The BC Supreme Court case of Cardwell v. Perlien provides an interesting overview of the current state of the doctrine of caveat emptor (“let the buyer beware”)
The distinction between latent and patent defects is important, because sellers are obligated to disclose material latent defects that they are aware of, but buyers are expected to discover patent defects on their own. Patent defects are described as those that can be discovered by conducting a reasonable inspection and making pertinent inquiries about the property.
Significantly, however, the judge goes on to say that a “defect which might not be observable on a casual inspection may nonetheless be patent if it would have been discoverable by a qualified person…In some cases, it necessitates a purchaser retaining the appropriate experts to inspect the property…”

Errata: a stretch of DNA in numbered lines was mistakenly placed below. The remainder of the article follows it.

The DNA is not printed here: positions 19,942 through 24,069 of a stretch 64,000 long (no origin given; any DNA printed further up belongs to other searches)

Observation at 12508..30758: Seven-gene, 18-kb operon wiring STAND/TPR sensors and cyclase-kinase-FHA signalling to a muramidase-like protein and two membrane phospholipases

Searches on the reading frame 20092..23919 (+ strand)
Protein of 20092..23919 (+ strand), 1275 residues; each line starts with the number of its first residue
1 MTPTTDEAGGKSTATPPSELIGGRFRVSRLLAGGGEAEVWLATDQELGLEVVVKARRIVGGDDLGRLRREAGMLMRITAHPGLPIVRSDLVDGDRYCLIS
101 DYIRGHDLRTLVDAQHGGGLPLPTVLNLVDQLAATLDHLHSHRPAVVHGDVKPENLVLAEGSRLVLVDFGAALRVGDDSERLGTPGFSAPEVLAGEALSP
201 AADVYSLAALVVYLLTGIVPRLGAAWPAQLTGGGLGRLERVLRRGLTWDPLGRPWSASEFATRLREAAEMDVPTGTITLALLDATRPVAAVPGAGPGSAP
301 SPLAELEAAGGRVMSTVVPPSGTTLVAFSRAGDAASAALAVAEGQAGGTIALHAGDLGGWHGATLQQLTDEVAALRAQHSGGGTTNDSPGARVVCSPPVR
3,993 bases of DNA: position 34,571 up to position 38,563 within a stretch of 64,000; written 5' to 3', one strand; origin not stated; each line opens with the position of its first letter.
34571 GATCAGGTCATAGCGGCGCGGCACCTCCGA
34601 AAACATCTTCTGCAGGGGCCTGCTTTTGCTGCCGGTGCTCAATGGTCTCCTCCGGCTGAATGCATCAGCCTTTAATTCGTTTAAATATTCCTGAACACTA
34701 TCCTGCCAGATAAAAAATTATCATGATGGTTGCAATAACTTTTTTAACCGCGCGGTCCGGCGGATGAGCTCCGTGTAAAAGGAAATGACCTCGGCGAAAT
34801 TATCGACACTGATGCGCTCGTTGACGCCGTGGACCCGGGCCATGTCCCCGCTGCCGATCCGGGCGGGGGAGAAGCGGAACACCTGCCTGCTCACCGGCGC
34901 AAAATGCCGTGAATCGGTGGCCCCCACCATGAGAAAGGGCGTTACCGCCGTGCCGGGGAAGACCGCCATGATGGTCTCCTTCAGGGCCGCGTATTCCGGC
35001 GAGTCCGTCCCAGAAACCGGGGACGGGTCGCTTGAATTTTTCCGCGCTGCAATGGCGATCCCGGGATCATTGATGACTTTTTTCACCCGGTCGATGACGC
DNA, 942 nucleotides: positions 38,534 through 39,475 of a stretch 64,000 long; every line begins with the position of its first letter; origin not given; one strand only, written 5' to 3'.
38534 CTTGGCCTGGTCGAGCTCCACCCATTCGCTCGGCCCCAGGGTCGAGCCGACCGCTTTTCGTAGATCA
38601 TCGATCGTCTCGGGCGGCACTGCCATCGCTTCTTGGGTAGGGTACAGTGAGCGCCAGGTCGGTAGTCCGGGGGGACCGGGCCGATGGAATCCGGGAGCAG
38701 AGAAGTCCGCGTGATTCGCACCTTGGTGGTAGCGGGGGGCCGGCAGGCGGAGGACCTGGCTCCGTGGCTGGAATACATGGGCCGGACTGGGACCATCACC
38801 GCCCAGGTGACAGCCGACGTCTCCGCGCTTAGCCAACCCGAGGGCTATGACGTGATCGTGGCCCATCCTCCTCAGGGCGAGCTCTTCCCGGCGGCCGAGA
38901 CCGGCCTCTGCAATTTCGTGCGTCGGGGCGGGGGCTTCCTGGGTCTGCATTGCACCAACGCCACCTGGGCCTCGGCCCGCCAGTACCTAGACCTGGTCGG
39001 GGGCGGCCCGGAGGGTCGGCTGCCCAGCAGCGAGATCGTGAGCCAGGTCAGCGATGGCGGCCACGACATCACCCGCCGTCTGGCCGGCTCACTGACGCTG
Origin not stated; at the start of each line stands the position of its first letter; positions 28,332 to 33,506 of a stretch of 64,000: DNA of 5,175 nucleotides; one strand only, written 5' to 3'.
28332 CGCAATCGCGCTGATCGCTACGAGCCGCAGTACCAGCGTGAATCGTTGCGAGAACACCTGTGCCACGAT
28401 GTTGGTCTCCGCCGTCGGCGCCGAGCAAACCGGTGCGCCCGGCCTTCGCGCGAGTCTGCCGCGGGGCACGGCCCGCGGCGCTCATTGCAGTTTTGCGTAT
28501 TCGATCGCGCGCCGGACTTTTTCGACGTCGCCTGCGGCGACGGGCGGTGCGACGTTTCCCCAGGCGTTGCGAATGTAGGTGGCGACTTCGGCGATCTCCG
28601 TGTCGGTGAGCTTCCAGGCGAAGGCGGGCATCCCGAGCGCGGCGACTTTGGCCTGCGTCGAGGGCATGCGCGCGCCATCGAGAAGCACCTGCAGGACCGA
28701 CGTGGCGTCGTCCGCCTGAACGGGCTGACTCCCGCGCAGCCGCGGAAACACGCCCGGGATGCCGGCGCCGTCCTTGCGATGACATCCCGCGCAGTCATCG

This highlights the importance of buyers having inspections done, and where a generic home inspection would be inadequate, retaining the person with the specific expertise to do the job (i.e. building envelope expert or well inspector).
In a hot market, offers subject to conditions may be be practical. In addition, a common obstacle to having inspections done is the unwillingness of the buyer to pay for them. Unfortunately, it is precisely the frugal buyer who will be looking for someone else to pay if defects are subsequently discovered.
In either case, the Real Estate Board of Greater Vancouver advises all licensees acting for a buyer, as standard practice, to discuss making the offer subject to the appropriate inspections and the risks of not doing so. In a hot market you can do the inspection prior to making the offer.
What is your experience? Have you made an offer without a builiding inspection and if so, were there any major consequences? Alternatively, have you discovered items during a building inspection that convinced you it was a prudent ‘due diligence’ on your part? Have a superb building inspector you’d recommend and if so, what made him stand out from the crowd?